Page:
NASA's Solar Dynamics Observatory (SDO) was able to capture an image of active regions on the sun which combined to look something like a Halloween jack-o-lantern’s face two years ago.  SDO observes the sun at all times from its orbit in outer space.


According to NASA, the active regions in this image appear brighter because those are areas that emit more light and energy.  

They are markers of an intense and complex set of magnetic fields hovering in the sun’s atmosphere, the corona. This image blends together two sets of extreme ultraviolet wavelengths at 171 and 193 Ångströms, typically colorized in gold and yellow, to create a particularly Halloween-like appearance.

Image Credit: NASA/SDO

Thursday, September 8, 2016

Rocket Launch Of OSIRIS-REX From Cape Canaveral


CAPE CANAVERAL, Florida - Watch live online the countdown and launch of NASA's  Origins, Spectral Interpretation, Resource Identification, Security-Regolith Explorer (OSIRIS-REx) spacecraft from Florida to an asteroid that will bring a sample of the space rock back to Earth.

The 4,650-pound (2,110-kilogram) fully-fueled spacecraft is scheduled to launch aboard an Atlas V 411 configuration  rocket at 7:05 p.m. Eastern Daylight Time on Thursday, September 8, 2016, from Space Launch Complex 41 at Cape Canaveral Air Force Station in Florida. There is a two-hour window for each launch opportunity.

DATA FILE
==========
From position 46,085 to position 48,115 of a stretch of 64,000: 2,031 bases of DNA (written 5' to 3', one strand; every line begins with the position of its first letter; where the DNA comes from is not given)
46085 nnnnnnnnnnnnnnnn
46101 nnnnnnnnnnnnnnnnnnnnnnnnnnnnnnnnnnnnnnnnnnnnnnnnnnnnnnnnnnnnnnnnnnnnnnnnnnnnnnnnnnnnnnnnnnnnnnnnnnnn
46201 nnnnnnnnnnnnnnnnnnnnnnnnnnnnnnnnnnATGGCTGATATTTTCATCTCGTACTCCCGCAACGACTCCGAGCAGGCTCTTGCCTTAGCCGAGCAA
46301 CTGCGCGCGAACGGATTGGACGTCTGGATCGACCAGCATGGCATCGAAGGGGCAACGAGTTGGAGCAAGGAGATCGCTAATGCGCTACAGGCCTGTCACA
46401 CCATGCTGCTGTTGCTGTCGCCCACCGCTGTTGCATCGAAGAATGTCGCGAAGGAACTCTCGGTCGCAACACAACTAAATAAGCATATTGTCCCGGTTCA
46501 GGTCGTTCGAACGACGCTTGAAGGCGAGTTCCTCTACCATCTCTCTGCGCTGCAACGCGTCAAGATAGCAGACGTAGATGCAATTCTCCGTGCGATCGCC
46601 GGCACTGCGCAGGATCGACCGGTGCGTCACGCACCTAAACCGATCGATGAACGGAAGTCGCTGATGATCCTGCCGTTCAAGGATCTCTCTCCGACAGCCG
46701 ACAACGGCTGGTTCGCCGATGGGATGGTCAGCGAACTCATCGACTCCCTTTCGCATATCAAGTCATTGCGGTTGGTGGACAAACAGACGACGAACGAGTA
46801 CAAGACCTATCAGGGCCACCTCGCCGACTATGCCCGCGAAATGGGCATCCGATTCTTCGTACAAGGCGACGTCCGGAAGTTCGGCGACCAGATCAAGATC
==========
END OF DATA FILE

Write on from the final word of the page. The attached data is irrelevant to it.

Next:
According to the latest weather forecast from the United States Air Force 45th Weather Squadron, there is an 90% percent chance overall of acceptable weather conditions for Thursday's launch.

After a careful survey of the near-Earth asteroid Bennu to characterize the asteroid and locate the most promising sample sites, OSIRIS-REx will collect between 2 and 70 ounces (about 60 to 2,000 grams) of surface material with its robotic arm and return the sample to Earth via a detachable capsule in 2023.

Bennu is believed to be one of the oldest asteroids in our solar system. Scientists expect Bennu may hold clues to the origin of the solar system and the source of the water and organic molecules that may have made their way to Earth.

Bennu may also harbor organic material from the young solar system. Organic matter is made of molecules containing primarily carbon and hydrogen atoms and is fundamental to terrestrial life. The analysis of any organic material found on Bennu will give scientists an inventory of the materials present at the beginning of the solar system that may have had a role in the origin of life.


Photo and video credit: NASA TV